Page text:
The global lender said that the Indian economy appears to have recovered from the temporary disruptions caused by demonetisation and the introduction of the Goods and Services Tax (GST).
However, domestic risks and a less benign external environment impact the macro-economic outlook, it said.
Growth reached 6.7 per cent in fiscal year 2017/18, with a significant acceleration in recent months, it said.
"Prompted by the adoption of the 'Goods and Services Tax' (GST) and the recapitalisation of banks, growth in India is firming up and it is projected to accelerate further," the World bank said in its latest report on South Asia.
Growth in India, it said, is expected to rise to 7.3 per cent in fiscal year 2018/19, and to 7.5 per cent in the following two years, with stronger private spending and export growth as the key drivers.
On the production side, the turnaround in the second half was led by manufacturing (that grew at 8.8 per cent versus 2.7 per cent in the first half). Agriculture growth improved, and services growth held steady at 7.7 per cent, the report said.
On the demand side, the pick-up in growth was reflected in a sharp acceleration in gross fixed capital formation to 11.7 per cent in the second half, from 3.4 per cent in the first.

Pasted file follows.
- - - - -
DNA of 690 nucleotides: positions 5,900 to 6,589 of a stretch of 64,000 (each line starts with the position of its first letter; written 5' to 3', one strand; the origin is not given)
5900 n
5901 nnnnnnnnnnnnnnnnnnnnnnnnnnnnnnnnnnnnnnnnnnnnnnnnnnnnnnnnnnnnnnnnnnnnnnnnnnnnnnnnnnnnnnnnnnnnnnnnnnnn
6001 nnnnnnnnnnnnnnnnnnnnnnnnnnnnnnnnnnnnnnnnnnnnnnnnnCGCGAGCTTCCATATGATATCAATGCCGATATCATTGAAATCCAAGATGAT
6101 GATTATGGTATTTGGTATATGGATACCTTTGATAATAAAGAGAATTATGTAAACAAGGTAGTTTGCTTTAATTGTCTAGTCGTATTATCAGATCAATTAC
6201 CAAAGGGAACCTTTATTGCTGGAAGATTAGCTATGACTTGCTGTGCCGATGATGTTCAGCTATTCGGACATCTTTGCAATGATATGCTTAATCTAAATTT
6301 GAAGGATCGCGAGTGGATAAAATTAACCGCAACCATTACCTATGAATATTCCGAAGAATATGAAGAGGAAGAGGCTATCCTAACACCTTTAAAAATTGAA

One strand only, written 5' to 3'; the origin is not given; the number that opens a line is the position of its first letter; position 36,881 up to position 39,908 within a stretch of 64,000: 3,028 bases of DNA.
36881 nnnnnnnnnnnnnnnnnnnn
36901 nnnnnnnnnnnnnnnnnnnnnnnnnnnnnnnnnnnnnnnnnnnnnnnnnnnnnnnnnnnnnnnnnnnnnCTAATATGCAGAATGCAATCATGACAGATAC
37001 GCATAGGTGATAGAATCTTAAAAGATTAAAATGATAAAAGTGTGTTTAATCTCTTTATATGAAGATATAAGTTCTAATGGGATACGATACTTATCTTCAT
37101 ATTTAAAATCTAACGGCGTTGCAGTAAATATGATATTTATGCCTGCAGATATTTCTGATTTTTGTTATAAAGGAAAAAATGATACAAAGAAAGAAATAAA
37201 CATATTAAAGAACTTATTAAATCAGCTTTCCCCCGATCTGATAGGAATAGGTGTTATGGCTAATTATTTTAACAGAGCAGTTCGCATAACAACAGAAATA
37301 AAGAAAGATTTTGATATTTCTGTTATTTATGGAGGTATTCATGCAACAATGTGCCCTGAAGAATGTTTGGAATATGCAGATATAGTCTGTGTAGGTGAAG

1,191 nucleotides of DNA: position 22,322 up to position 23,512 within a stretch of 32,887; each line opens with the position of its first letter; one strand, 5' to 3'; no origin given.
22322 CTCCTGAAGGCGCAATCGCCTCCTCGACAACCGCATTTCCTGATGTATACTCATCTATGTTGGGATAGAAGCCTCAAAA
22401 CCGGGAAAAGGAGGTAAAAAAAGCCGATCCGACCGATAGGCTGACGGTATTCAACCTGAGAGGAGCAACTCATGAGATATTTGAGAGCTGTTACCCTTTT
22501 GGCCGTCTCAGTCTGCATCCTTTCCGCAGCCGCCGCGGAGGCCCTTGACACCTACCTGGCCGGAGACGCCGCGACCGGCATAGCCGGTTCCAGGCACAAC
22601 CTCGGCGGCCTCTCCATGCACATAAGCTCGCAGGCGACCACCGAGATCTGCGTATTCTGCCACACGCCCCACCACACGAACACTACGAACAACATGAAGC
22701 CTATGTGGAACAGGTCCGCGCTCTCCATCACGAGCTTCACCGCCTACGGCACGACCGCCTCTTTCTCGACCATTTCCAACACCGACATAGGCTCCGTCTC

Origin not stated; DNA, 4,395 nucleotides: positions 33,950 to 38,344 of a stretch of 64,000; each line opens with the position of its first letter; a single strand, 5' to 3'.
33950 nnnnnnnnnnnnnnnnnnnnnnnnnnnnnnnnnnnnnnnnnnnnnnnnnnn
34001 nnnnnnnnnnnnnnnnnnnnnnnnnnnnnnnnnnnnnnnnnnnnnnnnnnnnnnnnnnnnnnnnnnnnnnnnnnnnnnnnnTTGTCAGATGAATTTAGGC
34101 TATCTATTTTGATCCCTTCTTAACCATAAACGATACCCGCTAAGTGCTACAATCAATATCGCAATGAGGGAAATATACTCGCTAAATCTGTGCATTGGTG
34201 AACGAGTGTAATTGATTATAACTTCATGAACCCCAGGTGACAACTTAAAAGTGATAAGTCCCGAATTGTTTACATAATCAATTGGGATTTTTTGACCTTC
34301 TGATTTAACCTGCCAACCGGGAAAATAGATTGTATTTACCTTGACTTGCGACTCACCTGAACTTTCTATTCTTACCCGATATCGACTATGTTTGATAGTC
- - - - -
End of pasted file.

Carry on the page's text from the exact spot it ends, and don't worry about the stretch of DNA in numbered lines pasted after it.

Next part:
Consumption, growing at seven per cent in the second half, remained the major driver of growth, the report said.
Observing that the external situation has become less favourable and the current account balance has deteriorated, the Bank said that a worsening trade deficit has led the current account deficit to widen -- on the back of a strong import demand, higher oil prices and exchange rate depreciation -- from a benign 0.7 per cent of the GDP in fiscal year 2016/17 to 1.9 per cent in fiscal year 2017/18.
External headwinds - monetary policy 'normalisation' in the US coupled with recent stress in some Emerging Market and Developing Economies have triggered portfolio outflows from April 2018 onwards, the report said.
It said that as a result, the nominal exchange rate depreciated by about 12 per cent from January to September 2018, and foreign reserves declined by over 5 per cent since March, while remaining comfortable at about nine months of imports.
"A widening trade deficit is likely to lead to a current account deficit of around 2.6 per cent of the GDP in fiscal year 2018/19, and tighter global financing conditions will put added emphasis on India's ability to attract Foreign Direct Investment (FDI)," it said.
Fiscal consolidation is expected to resume in fiscal year 2018/19, but slippages could happen on both the revenue side (as the GST is still stabilising) and the expenditure side (ahead of state and federal elections), it said.
"Elevated oil prices, a recent hike in agricultural support prices and further exchange rate depreciation could keep the inflation outlook challenging, possibly resulting in further monetary policy actions," the report added.
(This story has not been edited by Business Standard staff and is auto-generated from a syndicated feed.)